Our Home Efficiency Analysis Tool provides members with simple ways they can save energy throughout the home by either contacting a professional or printing easy Do It Yourself (DIY) projects.
Click here to take an energy saving tour!
Central Electric Cooperative (CEC) offers two different load control programs: managing solely the electric water heater or controlling electric heating systems. Either program can help you save money. Click here to learn more about these programs.
Energy Saving Tips
Below you will find some major ways you can save money on your electric bill. If you would like to receive an emailed energy saving tip each week you can sign up for Ken's Weekly E-Tip by emailing Ken Maleski at firstname.lastname@example.org.
Shopping For Appliances?
Members purchasing new appliances should look for the Energy Star label which assures you the product is between 10 to 15 percent more efficient than similar models. CEC offers rebates on six Energy Star appliances. Click here to learn more.
Major Energy Leaks
The average home loses $150 a year to energy leaks, according to the American Council for an Energy Efficient Economy. Here are a few top places to check for energy loss in your home:
Attic Insulation (R-38 recommended for CEC’s service area)
Attic Door (weather-strips or hatch-bag covers)
Band Joist (interface where basement wall meets the home’s frame – caulk or foam)
Ductwork (especially in unheated spaces-use mastic paste or foil-back tape)
Windows & Doors (weather-stripping or plastic film sheets)
Fireplaces (close dampers when not in use)
Exterior Wall Penetrations (caulk up to ¼ inch cracks; foam larger voids)
Flue or Chimney Shaft (use metal flashing and fire-rated caulking)
Wall Socket Outlets & Switches (foam-back covers found at most big box stores)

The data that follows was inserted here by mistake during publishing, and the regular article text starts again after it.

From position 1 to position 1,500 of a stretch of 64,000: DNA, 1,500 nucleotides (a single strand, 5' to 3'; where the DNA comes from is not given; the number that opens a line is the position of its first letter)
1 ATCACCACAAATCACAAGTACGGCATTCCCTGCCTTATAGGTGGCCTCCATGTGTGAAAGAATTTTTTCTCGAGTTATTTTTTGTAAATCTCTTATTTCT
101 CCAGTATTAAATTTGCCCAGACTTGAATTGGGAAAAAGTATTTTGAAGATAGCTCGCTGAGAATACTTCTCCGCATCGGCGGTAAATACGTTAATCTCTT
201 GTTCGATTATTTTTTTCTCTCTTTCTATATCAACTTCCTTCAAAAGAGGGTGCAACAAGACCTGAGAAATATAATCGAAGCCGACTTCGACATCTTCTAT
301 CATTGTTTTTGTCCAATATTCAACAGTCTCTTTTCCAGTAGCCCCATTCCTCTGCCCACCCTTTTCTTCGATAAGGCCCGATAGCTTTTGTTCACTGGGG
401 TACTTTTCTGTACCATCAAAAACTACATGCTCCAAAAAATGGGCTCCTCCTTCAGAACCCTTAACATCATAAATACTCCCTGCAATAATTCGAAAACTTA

Pick a windy day and walk around inside your home near the above-mentioned areas. Drafty areas are easy to notice. Energy experts use incense sticks for problem detection. The trick is to see if the stick’s smoke travels in a vertical direction. If it does not, (travels horizontally), you have a leak. Sealing these areas will not only save money, but increase comfort!
Freezer & Refrigerator
There are a lot of energy savings myths out there if you perform an internet search. One of them is placing water bottles in your freezer to save money. Toss that idea, says Brian Sloboda, senior program manager at National Rural Electric Cooperative Association’s (NRECA’s) Research Network. Tap water is typically between 68 and 74 degrees. It takes a lot of energy from your refrigerator to freeze the water, costing you more money than you save.
Your freezer compartment is designed to keep things cold, empty or filled. As long as the door is closed the unit will do its job. If your refrigerator or freezer has been purchased in the last five to ten years, you have a pretty efficient machine. If it is ENERGY STAR approved, so much the better.
The only way this idea saves energy is if the water bottles are placed outside in the winter and nature picks up the tab to freeze them. If the power goes out, placing them in the freezer and keeping the door closed can help.
For more energy saving tips, click on Together We Save.com.
"Many people ask me, “What is the best way to save on my electric bill without spending a lot of money?” Start with lighting. ENERGY STAR qualified light emitting Diode (LED) or compact fluorescent light bulbs (CFLs) provide high-quality light output, use less energy and last up to 10 times longer than standard incandescent light bulbs, saving money on energy bills and replacement costs.
Replacing your five most frequently used light fixtures with ENERGY STAR qualified bulbs can save $30 to $80 a year in energy costs. The additional upfront bulb cost is quickly recovered. And it is something you can do yourself.
Here are some good places to start:
Bathroom Vanity Lights
Bathroom vanity lights is one of the most used fixtures in a home. Brightness is a necessity so use 23-watt CFLs. Remember that humidity can shorten bulb life. Run your ventilating fans during and 15 minutes after showers.
The kitchen area is a high energy user and lighting is very important. CFL flood light lamps work great for recessed lighting. Halogen bulbs are first choice for pendant lighting over island areas.
Porch lights probably rank number one for hours of annual service. Many CFLs will fit easily into existing porch lights. Make sure they are ENERGY STAR qualified for outdoor use. A motion sensor or photocell works well to make sure they are turned off when not needed.
Office & Desk Lighting
Office and desk lighting also receive a lot of use. Again, CFLs and halogen bulbs are preferred. Make sure they are turned off when not in use.